Alfred Franklin and Evelyn Franklin, P.O. Box 142, Buckner Rachel Waldron, 1016 S. 12th St., Herrin Edward Bergeson, P.O. Box 2323, Mount Vernon Scott Moles and Laura Moles, Route 5, Box 281, John Stelle Road, McLeansboro Nicholas Coffey and Alicia Coffey, 211 N. Mulberry St., McLeansboro Lillie Hobbs, P.O. Box 753, Murphysboro Mark Farthing and Kelly Farthing, 800 S. 22nd St., Mount Vernon Sarah Caldwell, P.O. Box 289, Creal Springs Phillip Little and Shawna Little, P.O. Box 206, Creal Springs Jack Huff and Billie Huff, 14596 Allen Road, Herrin Donald Frassato, P.O. Box 155, Marion Joseph Miller and Patricia Miller, 714 S. Webster St., Harrisburg Steven Heine and Kimberly Heine, 1206 Coral St., Red Bud Dustin Kolweier and Amanda Kolweier, 7170 Kalmer Lane, Red Bud James Treece, 104 Holly Terrace, Anna Jessica Rios, 805 S. Division St., Carterville Amber Rankin, R.R. 3, Box 433, Fairfield Michael Trotter and Elizabeth Trotter, 14741 E. Bakerville Road, Mount Vernon Kenneth Davis and Mary Davis, P.O. Box 281, Tamms Warren White and Elizabeth White, 1514 Davis Ave., Johnston City Rickey Mason and Nancy Mason, 308 W. Fifth St., Bluford Betty Hoadley, P.O. Box 353, Carrier Mills Glenda Eubanks, 16972 E. Payton Road, Opdyke James Capps and Amy Capps, 20090 N. Stratford Lane, Mount Vernon Mark Drennan and Susan Drennan, 7940 E. Boyd Road, Woodlawn John Mahon, 518 N. Main St., Grayville Donald Person, P.O. Box 241, Ina Eric Butz, 9621 Houston Road, Sparta Akiya Harris, 723 W. Park St., Du Quoin Robert Messer and Sherry Messer, 309 N. Sycamore St., Elkville Robert Rady and Vicki Rady, 107 S. Spillerton Road, Marion Carol Mueller, 141 Pyatt Cutler Road, Percy Genevieve Patton, 141 Pyatt Cutler Road, Percy Kevin Young, 524 W. Holmes St., Chester Randall Stephenson, 1101 W. Main St., Marion Ryan Vallett, 6588 Meadow Lake Drive, Steeleville Robert Meyer, 1006 N. Highland Ave., Marion SEE FINE PRINT / PAGE 23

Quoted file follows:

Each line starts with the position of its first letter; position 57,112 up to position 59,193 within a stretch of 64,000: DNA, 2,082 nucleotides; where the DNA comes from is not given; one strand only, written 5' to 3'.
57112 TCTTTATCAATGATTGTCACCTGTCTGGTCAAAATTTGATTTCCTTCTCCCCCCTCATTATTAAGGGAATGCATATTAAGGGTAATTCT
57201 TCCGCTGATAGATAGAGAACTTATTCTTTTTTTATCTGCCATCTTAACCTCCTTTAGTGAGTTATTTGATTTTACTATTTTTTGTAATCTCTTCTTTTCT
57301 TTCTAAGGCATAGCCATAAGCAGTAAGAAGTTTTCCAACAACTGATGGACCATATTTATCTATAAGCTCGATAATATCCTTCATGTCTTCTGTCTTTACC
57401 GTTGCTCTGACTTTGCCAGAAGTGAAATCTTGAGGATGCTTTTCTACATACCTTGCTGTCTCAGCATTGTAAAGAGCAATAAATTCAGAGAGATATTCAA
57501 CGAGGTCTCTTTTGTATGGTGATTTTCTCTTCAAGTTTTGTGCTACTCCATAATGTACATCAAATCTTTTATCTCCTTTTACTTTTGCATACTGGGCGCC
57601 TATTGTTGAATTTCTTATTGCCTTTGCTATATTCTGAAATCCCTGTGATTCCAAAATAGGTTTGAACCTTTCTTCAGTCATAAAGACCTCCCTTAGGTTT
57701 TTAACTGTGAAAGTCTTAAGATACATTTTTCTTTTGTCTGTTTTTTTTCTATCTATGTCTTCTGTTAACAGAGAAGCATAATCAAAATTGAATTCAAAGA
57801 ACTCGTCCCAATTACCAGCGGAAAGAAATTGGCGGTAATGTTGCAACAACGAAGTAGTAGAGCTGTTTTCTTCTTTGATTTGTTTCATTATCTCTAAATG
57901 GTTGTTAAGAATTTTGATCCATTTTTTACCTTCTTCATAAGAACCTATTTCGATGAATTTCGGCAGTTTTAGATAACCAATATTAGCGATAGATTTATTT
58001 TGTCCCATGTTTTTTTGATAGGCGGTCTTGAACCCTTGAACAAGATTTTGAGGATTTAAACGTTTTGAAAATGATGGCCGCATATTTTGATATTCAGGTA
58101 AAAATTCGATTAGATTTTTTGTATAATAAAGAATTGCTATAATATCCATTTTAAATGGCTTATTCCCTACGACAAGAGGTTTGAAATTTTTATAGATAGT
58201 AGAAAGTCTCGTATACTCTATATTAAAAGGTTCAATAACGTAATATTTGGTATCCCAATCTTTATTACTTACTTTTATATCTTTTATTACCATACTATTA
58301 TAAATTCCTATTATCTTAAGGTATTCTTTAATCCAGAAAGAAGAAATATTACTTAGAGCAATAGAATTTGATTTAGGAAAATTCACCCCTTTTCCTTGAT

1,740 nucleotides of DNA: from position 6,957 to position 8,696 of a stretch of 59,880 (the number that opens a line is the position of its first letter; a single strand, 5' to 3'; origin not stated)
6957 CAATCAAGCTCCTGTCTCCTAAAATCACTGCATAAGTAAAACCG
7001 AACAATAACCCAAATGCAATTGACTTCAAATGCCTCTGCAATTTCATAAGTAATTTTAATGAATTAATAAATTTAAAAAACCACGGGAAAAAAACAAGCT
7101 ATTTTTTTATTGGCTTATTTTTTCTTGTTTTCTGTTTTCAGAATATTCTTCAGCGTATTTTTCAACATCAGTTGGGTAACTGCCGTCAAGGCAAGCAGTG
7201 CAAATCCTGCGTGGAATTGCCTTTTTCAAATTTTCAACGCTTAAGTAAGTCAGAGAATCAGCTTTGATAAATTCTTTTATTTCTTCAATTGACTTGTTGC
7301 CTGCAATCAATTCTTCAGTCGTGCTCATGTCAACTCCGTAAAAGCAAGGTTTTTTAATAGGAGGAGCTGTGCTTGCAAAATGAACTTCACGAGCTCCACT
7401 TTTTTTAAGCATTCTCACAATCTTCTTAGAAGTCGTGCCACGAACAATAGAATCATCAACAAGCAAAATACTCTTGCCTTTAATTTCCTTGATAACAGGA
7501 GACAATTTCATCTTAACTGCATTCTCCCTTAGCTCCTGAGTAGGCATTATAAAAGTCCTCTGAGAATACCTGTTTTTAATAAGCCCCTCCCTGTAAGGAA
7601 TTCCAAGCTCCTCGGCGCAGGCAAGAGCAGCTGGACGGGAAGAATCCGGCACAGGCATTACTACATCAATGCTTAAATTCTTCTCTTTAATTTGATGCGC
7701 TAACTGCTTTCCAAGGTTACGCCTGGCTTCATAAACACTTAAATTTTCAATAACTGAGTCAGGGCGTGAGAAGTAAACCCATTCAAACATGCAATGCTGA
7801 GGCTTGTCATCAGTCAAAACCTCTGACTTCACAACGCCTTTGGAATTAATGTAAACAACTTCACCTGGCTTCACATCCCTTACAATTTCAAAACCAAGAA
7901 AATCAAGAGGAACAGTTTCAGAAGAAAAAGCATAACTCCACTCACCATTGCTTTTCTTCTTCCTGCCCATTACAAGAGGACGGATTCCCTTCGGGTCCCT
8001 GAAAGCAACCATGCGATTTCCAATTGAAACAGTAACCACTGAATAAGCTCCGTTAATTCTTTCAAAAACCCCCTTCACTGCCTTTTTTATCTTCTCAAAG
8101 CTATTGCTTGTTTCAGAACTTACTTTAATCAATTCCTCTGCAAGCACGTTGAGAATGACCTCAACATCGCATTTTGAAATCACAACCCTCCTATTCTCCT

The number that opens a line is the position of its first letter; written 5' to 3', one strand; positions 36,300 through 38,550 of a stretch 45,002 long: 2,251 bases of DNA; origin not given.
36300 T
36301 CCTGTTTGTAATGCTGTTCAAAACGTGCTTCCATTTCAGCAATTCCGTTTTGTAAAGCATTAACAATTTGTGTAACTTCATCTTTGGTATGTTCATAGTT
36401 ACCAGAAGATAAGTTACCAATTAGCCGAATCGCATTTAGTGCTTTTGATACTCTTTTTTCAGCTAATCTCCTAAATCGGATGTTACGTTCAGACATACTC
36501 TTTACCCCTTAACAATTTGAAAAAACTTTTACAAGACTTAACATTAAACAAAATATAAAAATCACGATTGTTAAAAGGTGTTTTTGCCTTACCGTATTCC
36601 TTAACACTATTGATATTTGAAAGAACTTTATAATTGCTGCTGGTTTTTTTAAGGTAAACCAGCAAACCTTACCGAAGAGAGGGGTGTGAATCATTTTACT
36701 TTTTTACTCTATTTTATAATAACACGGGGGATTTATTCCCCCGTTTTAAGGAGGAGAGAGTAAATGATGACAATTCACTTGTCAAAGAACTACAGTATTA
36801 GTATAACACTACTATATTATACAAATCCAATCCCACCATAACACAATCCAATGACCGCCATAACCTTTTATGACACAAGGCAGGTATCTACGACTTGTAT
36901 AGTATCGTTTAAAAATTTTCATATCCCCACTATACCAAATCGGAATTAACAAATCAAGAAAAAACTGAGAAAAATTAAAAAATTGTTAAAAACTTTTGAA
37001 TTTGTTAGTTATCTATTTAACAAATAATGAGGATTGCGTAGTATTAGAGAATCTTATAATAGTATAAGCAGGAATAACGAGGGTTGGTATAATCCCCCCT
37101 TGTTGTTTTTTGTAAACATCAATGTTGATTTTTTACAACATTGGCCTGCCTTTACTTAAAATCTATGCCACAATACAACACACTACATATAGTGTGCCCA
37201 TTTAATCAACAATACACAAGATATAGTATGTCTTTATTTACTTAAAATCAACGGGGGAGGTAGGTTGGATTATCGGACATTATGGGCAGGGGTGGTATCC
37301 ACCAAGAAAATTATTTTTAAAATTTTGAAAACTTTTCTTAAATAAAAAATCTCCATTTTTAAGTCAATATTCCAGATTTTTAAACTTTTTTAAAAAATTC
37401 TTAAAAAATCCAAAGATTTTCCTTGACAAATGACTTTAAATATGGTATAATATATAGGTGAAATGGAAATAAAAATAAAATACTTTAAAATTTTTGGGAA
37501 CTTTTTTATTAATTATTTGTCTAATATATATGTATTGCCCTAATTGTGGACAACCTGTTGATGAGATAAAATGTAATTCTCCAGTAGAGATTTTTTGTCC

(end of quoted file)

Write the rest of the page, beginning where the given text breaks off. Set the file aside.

SOUTHERN BUSINESS JOURNAL